I recently realized that my 13 year-old daughter started comparing herself to me in terms of beauty, attractiveness, femininity.
So I can no longer be simply the cuddly "mama bear", but I feel like I need to become a more attractive woman myself in order for her to feel proud of me.
By the way, I think that her new approach is completely normal, so I don't mean this as a criticism.
I must confess that I am no longer as attractive/thin/put-together as before her birth, and I need to put in more effort. (I went from a size 2 to currently a size 10/12).
I remember back as a teen I considered my mom to be fat, ugly, unattractive, and I think she was all that. But I don't want to be.
Somehow most of the moms at my daughter's school seem to be older than me, so this issue hasn't occurred to me. But recently at an event I saw a girl my daughter's age with an attractive mother, and I wished I were that mom.
Did you have similar insights when your daughters reached their teenage years?
Thanks in advance.
|Why do you think your daughter thinks this? You are probably projecting your own feelings. If you want to look better do it for you. There's more important things to model for your daughter.
|There is no competition. Model being okay with natural body changes.
I'll be blunt, OP: your post gives vibes of deep-seated insecurity with appearances and body issues.
Your job as a mom with regard to your daughter's body is to 1.) encourage your daughter to have good hygiene/nutrition/exercise habits and avoid drugs and alcohol, and 2.) have a good mental health approach and relationship to body stuff.
For the record, if dad is in the picture, this is his job, too.
If you want to up your game for YOU that's fine/great!
But comparing yourself to other moms, especially relative to size and age, is doing your daughter zero favors.
Also, be was pretty as you can be: your daughter will likely still be somewhat embarrassed by you for a variety of silly teen reasons.
|Reading this post made me so sad for you, OP. I think you need therapy and some deep introspection into why you are feeling like you have to look better for your daughter to be proud of you. Your daughter will love you unconditionally no matter what you look like. If you’re going to feel better about yourself by being “put together “as you said it, then do it for yourself and not for some image you want your daughter to see.
So, wait. You intend to COMPETE with your teenage daughter in terms of appearance?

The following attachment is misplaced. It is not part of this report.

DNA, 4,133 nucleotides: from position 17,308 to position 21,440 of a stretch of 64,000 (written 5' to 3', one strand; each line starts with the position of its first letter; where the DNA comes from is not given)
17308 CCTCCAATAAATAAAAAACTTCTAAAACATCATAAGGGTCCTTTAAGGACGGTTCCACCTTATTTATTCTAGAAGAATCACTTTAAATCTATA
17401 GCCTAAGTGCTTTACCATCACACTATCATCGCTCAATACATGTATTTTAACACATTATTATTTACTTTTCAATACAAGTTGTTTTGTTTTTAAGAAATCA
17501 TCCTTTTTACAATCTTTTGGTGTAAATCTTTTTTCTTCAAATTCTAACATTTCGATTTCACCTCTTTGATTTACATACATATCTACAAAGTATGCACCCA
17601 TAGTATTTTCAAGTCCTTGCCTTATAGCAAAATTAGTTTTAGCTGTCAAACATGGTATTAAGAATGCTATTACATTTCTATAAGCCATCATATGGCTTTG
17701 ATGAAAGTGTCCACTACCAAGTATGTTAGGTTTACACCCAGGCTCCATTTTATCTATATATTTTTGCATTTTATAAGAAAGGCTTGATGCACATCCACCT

These posters are mean.
OP, your DD is normal. My DD has a few "mom" categories:
1. Normal mom - probably what you are now.
2. Botox mom - mom who has way too much plastic surgery and big lips, dresses very nice and expensively
3. Pretty mom - thin, fit, naturally attractive
4. Doesn't care mom - the ones that let themselves go.
In her eyes I'm 3, I think. There isn't a whole lot of thought that goes into her evaluations, do don't put too much stock in it.
|Well that’s one of the more f’ed up things I’ve ever read on here.
|You are having the opposite reaction I would have. I would use the opportunity to teach her that pretty is as pretty does and it’s how you treat that matters.
|Please leave poor Snow White alone.
|this is so weird
Ha ha. Very true. I am one of the younger, "prettier" mothers in my daughter's circle, and she still pokes fun at me. Very rarely, I will come down in the morning, and she will look me up and down approvingly and say "you look nice today". HIGH PRAISE from a 13 year old girl!!! Nothing makes her happier than when I have an event and *I ask her opinion on what I should wear*. It sets her up so much! She has an eye for color, and usually her suggestions are appropriate for a 40-something mother.
Maybe you could ask your daughter to look through some of your outfits, and that will teach her to dress you for the figure you have, not the figure she wishes you had? And maybe you could go shopping together.
|Yeah, I would focus on inner beauty, health, and strength. Not outer beauty. The most classically beautiful woman can be absolutely ugly inside, and that’s the last thing I would want for my daughter to be.